PRP (Platelet Rich Plasma) is all the rage. But should it be? PRP is a treatment that has been discussed widely in the news and particularly in our sports media. It is a modification of your own blood that is intended to promote healing in slow to heal tissues.
Platelets are one of the three common cell types found in blood. Plasma is the liquid part of our blood. Not only are platelets integral in initiating normal blood clotting, but they also carry important growth factors. These factors are very important in healing following an injury. The theory behind the use of PRP is that if we can concentrate platelets, and therefore these growth factors, and then administer these factors to areas of injury, we can speed up tissue healing.
As a result, PRP has been used in a number of areas in Orthopaedics and Sports Medicine. Primarily, PRP has been used to promote healing in the following musculoskeletal conditions:
- Tendinosis (Degenerative injuries of tendons)
- Muscle strains and ligament sprains
- Surgical recovery
PRP Efficacy: Fact or Fiction?
There are anecdotal success in all these areas when treated with PRP. Unfortunately, when evaluated in scientific studies, the results of PRP as presently formulated and used, have been disappointing in most of these cases. Why?
PRP: Component and usage variability
Well, it’s been found that one formulation of PRP differs from another, even when the specimen is taken from the same person…even minutes apart. Typically a sample of your blood is drawn. This specimen is then mixed with other compounds to prevent clotting and to “activate” the critical cells. The sample is then placed in a centrifuge that spins at various speeds and for a given time period. This rapid spinning separates the components of blood based on size and weight. As a result, the platelet rich plasma layer is seperated from the other components. This is the PRP. Although this process sounds very scientific, it really is not. There is no universally agreed upon centrifuge speed, spinning time or agreement as to what other components to mix in with the specimen. In essence, we are not all using “apples”. Some are using “oranges”. So comparing results is difficult.
Once the specimen is isolated, it is injected into the area of injury. This can be done in your doctor’s office. Some perform this with ultrasound guidance to increase the accuracy of placement, others don’t. Surprisingly, there is also no agreement as to how large the sample needs to be, how often it needs to be given, what the interim between treatments should be and what to do after the treatment. More “apples” and “oranges” .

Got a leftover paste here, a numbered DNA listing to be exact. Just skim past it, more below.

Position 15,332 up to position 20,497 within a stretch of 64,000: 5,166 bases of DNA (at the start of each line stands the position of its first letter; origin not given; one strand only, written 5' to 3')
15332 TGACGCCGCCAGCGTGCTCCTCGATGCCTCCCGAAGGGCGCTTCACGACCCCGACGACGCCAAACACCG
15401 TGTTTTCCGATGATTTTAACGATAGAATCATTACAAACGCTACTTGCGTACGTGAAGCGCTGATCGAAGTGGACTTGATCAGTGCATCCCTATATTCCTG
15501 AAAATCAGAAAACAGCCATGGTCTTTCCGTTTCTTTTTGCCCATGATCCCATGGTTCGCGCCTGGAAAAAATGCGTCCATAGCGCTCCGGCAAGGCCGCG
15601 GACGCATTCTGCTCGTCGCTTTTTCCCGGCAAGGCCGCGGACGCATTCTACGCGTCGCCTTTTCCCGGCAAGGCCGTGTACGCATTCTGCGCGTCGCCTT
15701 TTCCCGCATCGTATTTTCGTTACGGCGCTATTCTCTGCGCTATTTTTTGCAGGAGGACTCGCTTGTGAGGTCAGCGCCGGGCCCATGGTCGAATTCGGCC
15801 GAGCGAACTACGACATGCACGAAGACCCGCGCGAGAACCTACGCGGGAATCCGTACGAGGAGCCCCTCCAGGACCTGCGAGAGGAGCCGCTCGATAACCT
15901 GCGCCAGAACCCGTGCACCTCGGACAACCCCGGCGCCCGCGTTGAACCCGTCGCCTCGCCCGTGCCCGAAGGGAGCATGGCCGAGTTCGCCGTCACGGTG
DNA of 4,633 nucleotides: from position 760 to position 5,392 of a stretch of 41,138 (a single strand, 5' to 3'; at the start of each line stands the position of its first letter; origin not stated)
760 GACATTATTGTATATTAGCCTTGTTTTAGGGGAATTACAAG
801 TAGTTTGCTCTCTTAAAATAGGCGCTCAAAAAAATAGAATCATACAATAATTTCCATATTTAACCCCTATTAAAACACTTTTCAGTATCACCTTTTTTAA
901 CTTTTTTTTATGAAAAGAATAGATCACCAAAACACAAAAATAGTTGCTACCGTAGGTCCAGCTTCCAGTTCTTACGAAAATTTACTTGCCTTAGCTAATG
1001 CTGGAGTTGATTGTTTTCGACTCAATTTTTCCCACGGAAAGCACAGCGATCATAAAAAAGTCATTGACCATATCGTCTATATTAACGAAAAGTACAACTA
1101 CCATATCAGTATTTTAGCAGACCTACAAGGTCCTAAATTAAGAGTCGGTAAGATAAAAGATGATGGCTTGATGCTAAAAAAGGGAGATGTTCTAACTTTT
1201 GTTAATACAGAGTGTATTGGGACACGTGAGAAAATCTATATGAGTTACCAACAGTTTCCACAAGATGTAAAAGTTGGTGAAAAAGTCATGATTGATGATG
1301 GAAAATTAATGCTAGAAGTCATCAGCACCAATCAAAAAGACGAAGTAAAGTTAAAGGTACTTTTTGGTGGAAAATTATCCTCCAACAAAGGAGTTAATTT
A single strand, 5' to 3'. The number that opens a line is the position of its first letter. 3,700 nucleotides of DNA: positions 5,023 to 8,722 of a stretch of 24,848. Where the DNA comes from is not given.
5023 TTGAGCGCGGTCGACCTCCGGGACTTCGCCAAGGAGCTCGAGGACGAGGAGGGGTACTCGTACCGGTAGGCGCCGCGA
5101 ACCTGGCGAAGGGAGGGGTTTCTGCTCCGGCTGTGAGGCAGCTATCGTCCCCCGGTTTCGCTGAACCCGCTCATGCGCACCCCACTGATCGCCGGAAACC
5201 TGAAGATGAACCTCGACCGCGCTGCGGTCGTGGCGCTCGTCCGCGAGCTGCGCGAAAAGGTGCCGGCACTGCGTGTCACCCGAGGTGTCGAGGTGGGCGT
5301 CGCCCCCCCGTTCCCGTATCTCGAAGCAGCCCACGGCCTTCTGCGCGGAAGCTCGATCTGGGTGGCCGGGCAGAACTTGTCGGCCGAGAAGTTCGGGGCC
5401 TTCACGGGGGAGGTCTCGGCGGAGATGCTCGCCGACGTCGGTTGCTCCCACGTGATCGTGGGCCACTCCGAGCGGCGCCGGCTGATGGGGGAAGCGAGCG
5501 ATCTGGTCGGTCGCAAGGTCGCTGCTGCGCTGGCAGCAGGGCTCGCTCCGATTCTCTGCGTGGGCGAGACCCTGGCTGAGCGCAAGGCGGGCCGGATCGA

PRP: Simplicity in a complex environment
Furthermore, our understanding of the complexity of healing is rather immature. This process is likely much more complex than simply placing growth factors in an area and expecting them to do their magic. We know that they need to be activated, we just don’t know how. How many people work without getting paid? Well we don’t know what these cells like to be paid or how much they expect to get paid before they begin to work. Finally, it is very likely other cells are needed to promote and sustain the affect of these growth factors…but we don’t know which ones. We are playing football with a team of only quarterbacks…we need some lineman…and others.
PRP: Some promise
As a result of these reasons and additional ones, the overall success of PRP has not been as good as initial expectations. With that said, there are some areas where promise has been seen. These are:
- Tendinosis of the elbow (tennis elbow) and potentially of the knee (patellar tendinosis)
Even in these cases however, curing the problem has not been reliably seen when treating tendinosis and never seen when used in the treatment of arthritis. Improving symptoms is more likely, but still far from universal.
There likely is something to PRP but we are clearly in the very early stages of our understanding. Over time, PRP may become a wonderful and revolutionary treatment option…or it may fall to the waste-side like so many other initially promising treatments. Time will tell.
This is a very interesting topic and likely to become more interesting with time. For now, if you would like more information, view Dr. Howard Luks and myself as we discuss PRP in our 3rd installment of our video series – The Two Boneheads.
Once again, if you have any questions, pass them along. We’d love to hear from you.